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Workers at the Campbell's Soup factory at Shepparton in Victoria have delivered a setback to the federal Labor government's plan to apply individual contracts by stealth.
More than 20 people marched through Perth handing out leaflets and calling for the release of the “Cuban Five” — political prisoners held in US jails for investigating terrorism against Cuba.
Tony Maher, national president of the Construction Forestry Mining Energy Union, says “green jobs” is a “dopey term”. Quoted in the September 14 Australian, he said: “By mid-century we'll be using twice as much coal and a lot more steel and plastic and concrete that aren't the flavour of the month with environmentalists and green groups.”
The NSW state government is introducing police powers similar to those during the APEC meeting in Sydney in 2007.
Civil rights activists of our time Those who participated in the protests against the continuing pollution, which deliberately puts our futures at risk, at Hazelwood Power Station in Victoria over the weekend, are the civil rights activists of our
Workers at Autoliv, a manufacturer of automotive safety equipment in Melbourne, took industrial action in early September for better wages and conditions. The second stoppage ever for the workers delivered an early finish each week of one hour and five minutes; redundancy payments; payout of all sick leave if workers leave the company; and a pay increase of 4.2% over two years, up from 2%.
On September 2, 40 people attended a public forum organised by Refugee Action Collective (RAC) Queensland on the treatment of asylum seekers under the Rudd Labor government.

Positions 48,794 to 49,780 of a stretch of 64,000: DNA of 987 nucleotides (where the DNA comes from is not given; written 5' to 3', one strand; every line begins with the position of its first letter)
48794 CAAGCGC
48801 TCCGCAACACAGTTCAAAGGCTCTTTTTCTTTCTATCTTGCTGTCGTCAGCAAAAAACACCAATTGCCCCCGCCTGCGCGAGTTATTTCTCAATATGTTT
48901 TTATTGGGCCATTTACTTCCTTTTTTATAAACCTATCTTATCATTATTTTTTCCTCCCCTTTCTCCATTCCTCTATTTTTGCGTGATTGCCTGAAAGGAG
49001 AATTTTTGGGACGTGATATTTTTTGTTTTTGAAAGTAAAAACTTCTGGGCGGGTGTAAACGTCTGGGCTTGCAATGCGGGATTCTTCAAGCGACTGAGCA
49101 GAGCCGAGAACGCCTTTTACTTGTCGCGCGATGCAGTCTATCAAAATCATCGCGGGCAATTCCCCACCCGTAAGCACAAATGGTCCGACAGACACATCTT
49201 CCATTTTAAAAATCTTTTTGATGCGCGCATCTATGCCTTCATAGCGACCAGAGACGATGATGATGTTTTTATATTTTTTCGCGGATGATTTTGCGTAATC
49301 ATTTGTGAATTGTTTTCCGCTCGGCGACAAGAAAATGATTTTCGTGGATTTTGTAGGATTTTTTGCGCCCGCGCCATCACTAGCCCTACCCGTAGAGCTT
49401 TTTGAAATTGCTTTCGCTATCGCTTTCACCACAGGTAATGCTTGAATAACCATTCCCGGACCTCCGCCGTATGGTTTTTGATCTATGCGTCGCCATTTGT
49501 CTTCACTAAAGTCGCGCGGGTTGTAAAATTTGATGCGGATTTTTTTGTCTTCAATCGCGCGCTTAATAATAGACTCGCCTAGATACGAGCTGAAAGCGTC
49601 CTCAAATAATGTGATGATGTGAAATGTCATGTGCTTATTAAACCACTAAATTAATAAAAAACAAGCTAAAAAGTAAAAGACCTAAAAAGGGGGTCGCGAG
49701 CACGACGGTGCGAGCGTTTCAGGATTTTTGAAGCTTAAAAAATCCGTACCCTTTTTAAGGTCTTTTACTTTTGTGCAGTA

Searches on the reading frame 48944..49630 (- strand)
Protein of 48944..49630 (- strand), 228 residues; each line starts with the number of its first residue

“If you don’t give a shit, that’s what you get”, was a favourite chant of striking Royal Melbourne Institute of Technology (RMIT) city campus staff at their picket lines on September 16.
Eighteen-year-old South African athlete Caster Semenya has done nothing wrong. Yet she has been accused of deceiving the world about her gender. There is nothing wrong with Semenya’s body. Yet her body has been paraded in front of the world by the mass media as if she were a sideshow freak.
With the 2009 Victorian Bushfires Royal Commission's Interim Report tabled last month, it is now up to various state governments and the federal government to respond quickly to save lives when the next catastrophic fires happen.
In 1978, John Reid, chair of James Hardie Industries, boasted: “Every time you walk into an office building, a home, a factory; every time you put your foot on the brake, ride in a train … the chances are that a product from the James Hardie group of companies has a part in it”.
Over September 12-13, more than 400 people travelled to the Hazelwood coal-fired power station in Victoria’s Latrobe Valley to send a clear message: “Switch off Hazelwood, switch on renewables.”
Battlelines By Tony Abbott Melbourne University Press, 2009 $34.99, 187 pages
The following sign-on statement asks people to join and/or support the Climate Camp protests at the Port Augusta power stations in South Australia from September 24 to 27. To add your name visit climatecampsa.org.
Sixty people protested outside the closed Solar Systems factory in Abbotsford on September 18. The factory closed a week earlier when Solar Systems went into receivership due to its major investor, TRUenergy, withdrawing its investment.
Quique Cruz sums up the story of his long life journey towards the creation of an extraordinary work of art and human testimony called Archaeology of Memory: “The day after my nineteenth birthday, I was detained by Pinochet’s secret police and spent one month as a desaparecido in the Villa Grimaldi torture centre.

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